May 24, 2007
Imbibing a daily glass or wine or other alcoholic drink may slow the progression to Alzheimer's disease in people with mild cognitive impairment, a new study reports. The findings bolster earlier evidence that alcohol, in moderation, may be good for the brain. They appeared in Neurology, the scientific journal of the American Academy of Neurology.
Mild cognitive impairment, or MCI, is a transitional stage between normal aging and dementia. It is marked by notable memory problems or other cognitive losses, but those problems are not nearly as severe as the ones that occur in Alzheimer's disease. Each year, some seniors with MCI typically progress to dementia.
Researchers in Italy evaluated alcohol consumption and the incidence of mild cognitive impairment in 1,445 generally healthy people. Within that group they identified 121 people who had mild cognitive impairment, and then gave them regular exams to assess their progression to dementia over a three-and-a-half year period. The participants, age 65 to 84, were part of the Italian Longitudinal Study on Aging.
They found that people with mild cognitive impairment who had up to one drink of alcohol a day (or less), including up to one glass of wine, developed dementia at an 85 percent lower rate than people with mild cognitive impairment who did not drink alcohol or who drank more than one drink per day. However, no level of drinking (moderate or greater) appeared to protect against development of MCI in healthy individuals.
"While many studies have assessed alcohol consumption and cognitive function in the elderly, this is the first study to look at how alcohol consumption affects the rate of progression of mild cognitive impairment to dementia," said study authors Vincenzo Solfrizzi, MD, PhD, and Francesco Panza, MD, PhD, with the Department of Geriatrics at the University of Bari in Italy.
The investigators do not know why moderate alcohol consumption may protect against dementia. However, they cite other studies showing that alcohol may have a protective effect on blood vessels throughout the body, including those in the brain.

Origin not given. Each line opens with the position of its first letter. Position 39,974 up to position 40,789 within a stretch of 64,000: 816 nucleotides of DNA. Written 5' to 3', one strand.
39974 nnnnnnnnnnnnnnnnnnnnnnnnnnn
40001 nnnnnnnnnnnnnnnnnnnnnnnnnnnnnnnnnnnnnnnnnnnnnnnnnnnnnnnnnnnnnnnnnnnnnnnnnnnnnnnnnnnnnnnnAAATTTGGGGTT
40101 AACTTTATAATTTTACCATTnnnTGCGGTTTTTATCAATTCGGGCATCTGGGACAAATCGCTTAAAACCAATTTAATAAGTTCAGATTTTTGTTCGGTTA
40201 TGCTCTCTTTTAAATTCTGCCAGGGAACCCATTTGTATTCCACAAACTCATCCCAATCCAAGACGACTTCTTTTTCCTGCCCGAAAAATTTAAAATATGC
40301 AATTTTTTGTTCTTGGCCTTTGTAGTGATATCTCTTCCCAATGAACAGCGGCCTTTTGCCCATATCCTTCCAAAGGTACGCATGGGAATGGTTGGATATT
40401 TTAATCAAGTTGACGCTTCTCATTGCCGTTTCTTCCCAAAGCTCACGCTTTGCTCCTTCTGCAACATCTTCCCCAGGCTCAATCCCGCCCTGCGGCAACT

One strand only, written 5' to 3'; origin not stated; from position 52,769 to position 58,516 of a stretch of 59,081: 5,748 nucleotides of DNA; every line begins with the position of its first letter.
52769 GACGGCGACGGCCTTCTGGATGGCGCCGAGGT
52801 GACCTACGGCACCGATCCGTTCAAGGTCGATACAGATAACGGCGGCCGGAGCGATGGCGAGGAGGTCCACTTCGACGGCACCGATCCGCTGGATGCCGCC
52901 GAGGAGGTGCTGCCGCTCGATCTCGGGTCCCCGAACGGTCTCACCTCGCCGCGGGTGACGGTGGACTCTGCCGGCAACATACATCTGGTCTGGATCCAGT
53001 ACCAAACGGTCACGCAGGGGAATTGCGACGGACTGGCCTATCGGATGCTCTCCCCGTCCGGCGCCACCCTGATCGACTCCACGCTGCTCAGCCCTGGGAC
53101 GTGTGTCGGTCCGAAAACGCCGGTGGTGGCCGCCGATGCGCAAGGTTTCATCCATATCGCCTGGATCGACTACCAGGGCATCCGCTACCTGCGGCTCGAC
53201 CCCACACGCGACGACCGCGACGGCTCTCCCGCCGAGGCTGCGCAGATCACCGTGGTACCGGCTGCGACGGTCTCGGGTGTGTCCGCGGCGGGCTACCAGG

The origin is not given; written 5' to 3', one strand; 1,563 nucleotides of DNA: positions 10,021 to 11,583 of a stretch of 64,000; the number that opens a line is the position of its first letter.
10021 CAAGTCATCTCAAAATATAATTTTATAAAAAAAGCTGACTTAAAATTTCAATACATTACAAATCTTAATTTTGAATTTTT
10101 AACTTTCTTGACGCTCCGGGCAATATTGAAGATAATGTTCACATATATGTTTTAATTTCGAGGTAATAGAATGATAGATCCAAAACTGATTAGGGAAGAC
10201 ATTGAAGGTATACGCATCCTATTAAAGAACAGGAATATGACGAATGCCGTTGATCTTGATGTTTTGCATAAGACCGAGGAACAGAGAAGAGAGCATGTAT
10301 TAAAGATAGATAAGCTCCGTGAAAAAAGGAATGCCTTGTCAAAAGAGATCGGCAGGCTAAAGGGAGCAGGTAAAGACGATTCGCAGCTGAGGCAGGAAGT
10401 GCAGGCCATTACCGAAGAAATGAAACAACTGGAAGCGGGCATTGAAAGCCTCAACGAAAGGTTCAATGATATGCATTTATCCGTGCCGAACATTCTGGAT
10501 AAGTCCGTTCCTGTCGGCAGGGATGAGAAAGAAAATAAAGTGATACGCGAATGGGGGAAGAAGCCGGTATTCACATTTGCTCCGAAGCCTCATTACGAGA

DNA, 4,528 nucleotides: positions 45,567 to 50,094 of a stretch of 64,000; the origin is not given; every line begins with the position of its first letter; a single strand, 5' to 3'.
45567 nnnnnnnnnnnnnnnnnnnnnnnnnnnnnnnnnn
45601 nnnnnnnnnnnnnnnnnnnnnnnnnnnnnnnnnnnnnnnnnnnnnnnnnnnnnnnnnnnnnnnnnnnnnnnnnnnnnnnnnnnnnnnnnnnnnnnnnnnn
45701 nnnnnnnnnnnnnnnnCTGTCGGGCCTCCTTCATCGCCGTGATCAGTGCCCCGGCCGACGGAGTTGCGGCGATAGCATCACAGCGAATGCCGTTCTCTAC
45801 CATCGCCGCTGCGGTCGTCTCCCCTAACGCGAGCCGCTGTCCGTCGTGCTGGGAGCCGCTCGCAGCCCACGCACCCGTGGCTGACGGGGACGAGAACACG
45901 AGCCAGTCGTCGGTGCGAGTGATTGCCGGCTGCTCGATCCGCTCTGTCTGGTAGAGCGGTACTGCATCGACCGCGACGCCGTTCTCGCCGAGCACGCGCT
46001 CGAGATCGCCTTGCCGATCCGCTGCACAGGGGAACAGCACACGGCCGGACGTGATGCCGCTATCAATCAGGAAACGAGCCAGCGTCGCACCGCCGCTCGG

Moderate imbibing of alcohol is thought to be good for the heart and may help to prevent strokes. Some forms of dementia are caused by so-called 'mini-strokes' that gradually damage parts of the brain critical for thinking and memory. Although researchers believe that Alzheimer's is caused by a buildup of toxic forms of beta-amyloid, a protein found in the brain, it is very often accompanied by vascular disease that affects blood vessels in the brain as well.
Earlier studies support a protective role for alcohol. A large and rigorous study from Harvard in 2005, for example, found that nurses who had one drink a day, on average, performed better on memory tests than those who drank more heavily or not at all. They also tended to show less memory loss as the years passed. [See the article, "A Drink a Day May Keep the Mind Sharp."]
The current study did not find any association between higher levels of drinking, more than one drink per day, and the rate of progression to dementia. In other words, those who drank more than one drink per day did not have a decreased rate of progression from MCI to dementia.
Indeed, it is well documented that drinking alcohol in excess can damage the brain and many other parts of the body. The beneficial effects of alcoholic beverages on the brain seem to come from moderate drinking only.
The Fisher Center for Alzheimer's Research Foundation funds vital research into the underlying causes of Alzheimer's and the search for a cure. For more on ways to help keep the brain vital, visit www.ALZinfo.org.
V. Solfrizzi, MD, A. D'Introno, PhD, A. Am Colacicco, PhD: "Alcohol Consumption, Mild Cognitive Impairment, and Progression to Dementia." Neurology, Volume 68, pages 1790-1799, May 22, 2007.